A few weeks back, I was in the audience at the Erin Arts Centre for Mannslaughter and Mayhem, which saw three leading Scottish crime novelists entertain a full house with plenty of insight (and no little wit) into the life of a writer.
Stuart MacBride, Donna Moore and Allan Guthrie were brought to the Isle of Man thanks to the efforts of Chris Ewan, Island resident and author of the Good Thief’s Guide novels, and the support of the Isle of Man Arts Council.
It was a fine night, despite the fact that I’d not read any of the authors’ books (something I’m in the process of remedying), but I don’t think it is essential for such an event anyway, particularly if you are as fascinated by writers talking about writing as I am. (This, of course, is not the same thing as a journalist turning up to interview an author and not having read any of his material, which should be a shooting offence)
First up, kudos to Chris (and his team of helpers) for pulling such an event together; it worked very well, particularly the nice touch of having the children’s crime writing award results on the same night, with the youngsters present. I’m not sure whether this is the kind of event Chris wants to repeat on a regular basis, but the full house at least showed the Manx public’s hunger for such events is there.
It’s a shame, then, that the Island’s literary scene is so poorly served. You can’t seem to swing a guitar around your head for fear of hitting a music festival, we have a thriving theatrical scene and artists have their exhibitions. Mainstream bands and singers are brought to the Island, along with a regular supply of comedians.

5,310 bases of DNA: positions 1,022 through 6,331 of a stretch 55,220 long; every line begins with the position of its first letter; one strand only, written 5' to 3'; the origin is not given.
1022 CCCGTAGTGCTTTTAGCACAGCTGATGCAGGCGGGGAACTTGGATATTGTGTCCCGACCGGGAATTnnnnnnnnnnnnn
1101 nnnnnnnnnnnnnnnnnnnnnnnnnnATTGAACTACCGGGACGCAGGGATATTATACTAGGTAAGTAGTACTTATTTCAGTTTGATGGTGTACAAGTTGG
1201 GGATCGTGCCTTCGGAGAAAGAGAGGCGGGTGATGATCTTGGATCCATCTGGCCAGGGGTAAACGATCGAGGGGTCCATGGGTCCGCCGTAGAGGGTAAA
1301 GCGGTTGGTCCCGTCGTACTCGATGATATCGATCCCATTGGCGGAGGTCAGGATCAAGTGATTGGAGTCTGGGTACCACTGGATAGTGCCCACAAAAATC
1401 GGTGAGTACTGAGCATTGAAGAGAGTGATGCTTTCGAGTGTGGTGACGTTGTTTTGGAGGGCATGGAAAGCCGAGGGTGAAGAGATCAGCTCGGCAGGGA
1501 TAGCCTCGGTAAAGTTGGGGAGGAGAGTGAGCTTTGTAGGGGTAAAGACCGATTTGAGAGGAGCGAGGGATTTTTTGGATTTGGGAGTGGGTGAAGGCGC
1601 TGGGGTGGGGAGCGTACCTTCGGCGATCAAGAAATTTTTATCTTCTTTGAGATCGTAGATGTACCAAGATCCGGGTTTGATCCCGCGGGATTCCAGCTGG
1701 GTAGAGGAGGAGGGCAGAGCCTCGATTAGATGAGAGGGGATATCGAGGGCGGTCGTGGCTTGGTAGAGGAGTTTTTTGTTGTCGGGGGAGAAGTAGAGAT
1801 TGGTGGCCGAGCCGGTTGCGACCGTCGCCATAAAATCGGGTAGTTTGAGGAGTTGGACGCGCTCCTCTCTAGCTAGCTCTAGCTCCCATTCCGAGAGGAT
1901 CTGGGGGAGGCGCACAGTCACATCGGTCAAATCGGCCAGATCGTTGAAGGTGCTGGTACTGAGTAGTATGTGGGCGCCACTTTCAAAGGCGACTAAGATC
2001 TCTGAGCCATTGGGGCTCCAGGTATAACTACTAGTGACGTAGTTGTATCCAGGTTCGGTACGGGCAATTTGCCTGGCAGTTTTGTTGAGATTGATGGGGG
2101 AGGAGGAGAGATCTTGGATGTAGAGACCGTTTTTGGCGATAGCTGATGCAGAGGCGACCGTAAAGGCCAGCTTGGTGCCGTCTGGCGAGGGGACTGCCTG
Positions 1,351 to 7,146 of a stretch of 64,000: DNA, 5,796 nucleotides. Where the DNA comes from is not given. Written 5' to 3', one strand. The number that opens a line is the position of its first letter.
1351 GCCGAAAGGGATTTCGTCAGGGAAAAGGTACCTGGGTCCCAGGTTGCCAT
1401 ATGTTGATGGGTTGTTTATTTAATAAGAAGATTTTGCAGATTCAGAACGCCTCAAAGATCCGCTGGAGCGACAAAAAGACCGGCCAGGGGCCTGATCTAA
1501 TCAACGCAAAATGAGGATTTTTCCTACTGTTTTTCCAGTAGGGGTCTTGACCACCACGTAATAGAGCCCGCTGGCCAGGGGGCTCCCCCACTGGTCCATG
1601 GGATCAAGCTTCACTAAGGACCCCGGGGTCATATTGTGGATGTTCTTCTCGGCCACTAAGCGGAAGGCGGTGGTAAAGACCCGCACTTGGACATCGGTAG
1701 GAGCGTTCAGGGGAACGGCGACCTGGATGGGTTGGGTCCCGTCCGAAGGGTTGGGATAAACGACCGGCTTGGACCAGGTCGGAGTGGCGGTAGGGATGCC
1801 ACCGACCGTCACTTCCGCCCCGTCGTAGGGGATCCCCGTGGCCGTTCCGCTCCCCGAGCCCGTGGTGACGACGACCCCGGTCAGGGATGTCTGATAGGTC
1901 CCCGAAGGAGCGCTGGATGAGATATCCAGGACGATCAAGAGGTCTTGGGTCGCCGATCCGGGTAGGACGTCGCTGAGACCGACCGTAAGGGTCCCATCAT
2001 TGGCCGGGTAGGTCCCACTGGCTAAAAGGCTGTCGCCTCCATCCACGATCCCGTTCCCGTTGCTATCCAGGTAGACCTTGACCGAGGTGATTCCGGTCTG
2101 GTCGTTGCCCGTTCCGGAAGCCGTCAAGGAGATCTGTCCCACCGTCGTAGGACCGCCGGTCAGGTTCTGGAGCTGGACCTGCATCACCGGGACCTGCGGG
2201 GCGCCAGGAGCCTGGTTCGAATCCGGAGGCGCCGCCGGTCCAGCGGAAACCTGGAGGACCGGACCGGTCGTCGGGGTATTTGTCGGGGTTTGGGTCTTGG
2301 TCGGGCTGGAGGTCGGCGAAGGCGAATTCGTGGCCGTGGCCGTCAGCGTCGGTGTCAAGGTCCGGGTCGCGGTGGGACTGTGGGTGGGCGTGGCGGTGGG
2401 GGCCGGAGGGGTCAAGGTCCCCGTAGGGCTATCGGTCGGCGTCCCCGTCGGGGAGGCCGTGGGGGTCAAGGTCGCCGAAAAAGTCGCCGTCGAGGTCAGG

But when it comes to us lowly writers, there’s barely a ripple in the Manx literary scene, if indeed there is a scene in the first place. Maybe sitting listening to authors talk about writing and reading out extracts from their books isn’t considered sexy when compared with comedians forcing you to cough up a lung, or jumping up and down screaming and throwing your knickers at some heartthrob singer. But, hey, us fanatical readers – and writers – can get just as excited, in our own little way.
I can only hope the Manx literary scene is better served in the years to come. Hopefully, Mannslaughter and Mayhem will be just the beginning. I have one or two ideas of my own, but that's all they are for now, vague notions. But one day, by Manannan's mighty sword, we'll show 'em.
Thursday, 20 May 2010
Saturday, 1 May 2010
In the words of the late, great Richard Harris, immortally committed to moviedom in Eastwood's classic, Unforgiven, I can say only this. 'Eat shit and fried eggs...'
Today, after what seems like an eternity, but in fact was only ten days, I can finally sense an end to the pretty miserable, depressing and shattering rottenness to which I've been subjected. And if there's one thing a blog is good for, it's allowing the writer an opportunity to drag everyone else down to share in that misery.
It started as a cough, so I took some cough mixture. Then a sore throat, so I bought some Strepsils. There followed headaches, and pains in legs, so I took some painkillers. Then a draining tiredness, so I took a day off work and took to my bed. There then followed the weekend, during which I realised this wasn't a bug I could shake off in a couple of days. So last Monday I did what I hate doing, and went to see Doc. He told me I had a chest infection, and a touch of bronchitis for good measure. So he gave me some antibiotics. 'That should do the trick,' he reckoned.